HIPAA

What is HIPAA?

HIPAA or Health Insurance Portability and Accountability Act is a federal law, passed in 1996, issued by the U.S. Department of Health and Human Services (DHHS).

It sets out new information privacy standards for the protection of medical records and other personal health information.

HIPAA was passed by the 104th US Congress in 1996, mostly to secure, modernize the flow of healthcare information and assure that the medical data and records are adequately protected from any kind of misuse or theft.

Rights under HIPAA

The individual is entitled to limit access to his or her personal information regarding medical history and other medical records. In other words, the individual can set rules about who can access his or her personal health records.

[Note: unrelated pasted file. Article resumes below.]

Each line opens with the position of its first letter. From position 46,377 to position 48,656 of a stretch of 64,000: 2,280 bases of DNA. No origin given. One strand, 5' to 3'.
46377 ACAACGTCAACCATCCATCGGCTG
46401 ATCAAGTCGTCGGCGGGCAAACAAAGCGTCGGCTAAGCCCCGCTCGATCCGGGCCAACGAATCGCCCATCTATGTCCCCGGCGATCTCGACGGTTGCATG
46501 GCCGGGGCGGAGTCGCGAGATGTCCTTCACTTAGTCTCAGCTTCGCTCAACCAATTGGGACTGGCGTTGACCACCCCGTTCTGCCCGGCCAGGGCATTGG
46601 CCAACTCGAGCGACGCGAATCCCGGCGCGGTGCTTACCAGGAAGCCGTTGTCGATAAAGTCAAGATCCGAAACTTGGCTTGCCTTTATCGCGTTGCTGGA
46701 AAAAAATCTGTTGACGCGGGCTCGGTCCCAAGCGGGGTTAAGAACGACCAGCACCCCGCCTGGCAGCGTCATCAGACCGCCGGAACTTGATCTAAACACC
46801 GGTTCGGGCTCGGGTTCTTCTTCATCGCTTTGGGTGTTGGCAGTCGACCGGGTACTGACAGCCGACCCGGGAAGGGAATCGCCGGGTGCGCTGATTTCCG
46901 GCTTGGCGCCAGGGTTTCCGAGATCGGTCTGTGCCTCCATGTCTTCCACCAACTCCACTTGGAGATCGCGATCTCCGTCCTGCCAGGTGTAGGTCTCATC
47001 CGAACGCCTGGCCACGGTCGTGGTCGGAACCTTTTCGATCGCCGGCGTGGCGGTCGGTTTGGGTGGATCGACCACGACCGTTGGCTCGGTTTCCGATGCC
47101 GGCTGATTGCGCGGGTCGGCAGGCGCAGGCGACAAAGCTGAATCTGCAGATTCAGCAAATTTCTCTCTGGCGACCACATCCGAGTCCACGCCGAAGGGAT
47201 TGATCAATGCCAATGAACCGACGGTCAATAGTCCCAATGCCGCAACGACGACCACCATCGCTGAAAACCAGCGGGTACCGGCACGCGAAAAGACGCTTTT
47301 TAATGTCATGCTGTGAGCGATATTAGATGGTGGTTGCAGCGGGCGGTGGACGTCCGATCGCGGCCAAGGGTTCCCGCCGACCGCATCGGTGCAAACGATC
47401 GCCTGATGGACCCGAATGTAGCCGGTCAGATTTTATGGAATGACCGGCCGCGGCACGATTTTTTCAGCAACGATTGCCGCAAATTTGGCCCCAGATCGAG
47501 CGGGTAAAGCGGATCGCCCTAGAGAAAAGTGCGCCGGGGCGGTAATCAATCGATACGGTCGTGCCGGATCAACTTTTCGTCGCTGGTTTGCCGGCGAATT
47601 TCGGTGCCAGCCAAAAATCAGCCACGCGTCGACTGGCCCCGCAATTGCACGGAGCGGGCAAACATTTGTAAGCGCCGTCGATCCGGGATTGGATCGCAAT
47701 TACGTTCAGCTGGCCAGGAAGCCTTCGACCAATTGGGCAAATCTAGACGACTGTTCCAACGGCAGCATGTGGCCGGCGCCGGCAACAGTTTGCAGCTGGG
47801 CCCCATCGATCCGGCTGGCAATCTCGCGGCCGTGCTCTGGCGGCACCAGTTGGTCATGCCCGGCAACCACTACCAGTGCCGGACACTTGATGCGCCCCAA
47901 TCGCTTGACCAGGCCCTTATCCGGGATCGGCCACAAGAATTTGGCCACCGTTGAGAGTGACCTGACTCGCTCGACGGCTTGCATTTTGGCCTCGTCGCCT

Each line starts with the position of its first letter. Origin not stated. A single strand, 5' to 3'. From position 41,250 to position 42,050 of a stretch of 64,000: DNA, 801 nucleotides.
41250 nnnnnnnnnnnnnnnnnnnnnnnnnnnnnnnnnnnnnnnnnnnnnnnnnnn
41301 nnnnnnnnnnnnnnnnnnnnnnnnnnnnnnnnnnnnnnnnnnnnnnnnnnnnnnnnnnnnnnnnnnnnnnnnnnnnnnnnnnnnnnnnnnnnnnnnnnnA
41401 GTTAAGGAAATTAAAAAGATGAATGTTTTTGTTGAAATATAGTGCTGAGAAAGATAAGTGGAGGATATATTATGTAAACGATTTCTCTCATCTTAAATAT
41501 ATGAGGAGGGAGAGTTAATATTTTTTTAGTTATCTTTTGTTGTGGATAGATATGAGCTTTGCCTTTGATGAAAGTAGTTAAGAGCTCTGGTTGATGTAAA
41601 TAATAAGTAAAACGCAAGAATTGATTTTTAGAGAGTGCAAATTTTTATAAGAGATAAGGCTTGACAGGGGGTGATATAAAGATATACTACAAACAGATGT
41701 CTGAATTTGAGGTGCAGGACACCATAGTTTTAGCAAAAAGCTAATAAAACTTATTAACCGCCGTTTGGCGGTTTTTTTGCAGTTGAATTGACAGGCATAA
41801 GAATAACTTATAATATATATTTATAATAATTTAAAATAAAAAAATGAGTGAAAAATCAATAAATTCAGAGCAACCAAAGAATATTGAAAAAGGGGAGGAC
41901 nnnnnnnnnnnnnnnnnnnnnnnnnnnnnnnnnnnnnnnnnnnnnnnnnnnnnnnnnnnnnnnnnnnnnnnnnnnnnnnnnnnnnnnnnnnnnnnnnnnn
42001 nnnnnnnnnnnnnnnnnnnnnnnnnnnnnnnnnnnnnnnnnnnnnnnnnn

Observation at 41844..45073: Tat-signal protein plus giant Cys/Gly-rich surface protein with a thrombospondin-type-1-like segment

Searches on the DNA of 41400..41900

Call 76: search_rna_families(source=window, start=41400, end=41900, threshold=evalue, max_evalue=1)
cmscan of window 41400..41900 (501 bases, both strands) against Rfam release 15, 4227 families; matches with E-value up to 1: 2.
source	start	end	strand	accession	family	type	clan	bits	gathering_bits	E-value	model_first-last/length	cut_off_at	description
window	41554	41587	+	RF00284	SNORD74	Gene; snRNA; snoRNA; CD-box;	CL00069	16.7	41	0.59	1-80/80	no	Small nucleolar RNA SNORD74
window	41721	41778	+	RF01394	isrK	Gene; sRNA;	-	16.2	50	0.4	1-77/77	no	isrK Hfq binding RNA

You can choose who else besides you can have access to your health records (spouse, caregivers, family member or relatives, mobile application or your M.D.).

An individual has more control over how his health records are managed and the right to access health information. Have an insight into your data and to obtain copies of your health records.

You can not be denied access to your healthcare records over your unpaid bill

You can get your information in any form requested- orally, in electronic form or in writing.

What can health information include?

Health information can include:

  • vaccine records
  • X-rays
  • lab results
  • all your past and current treatments
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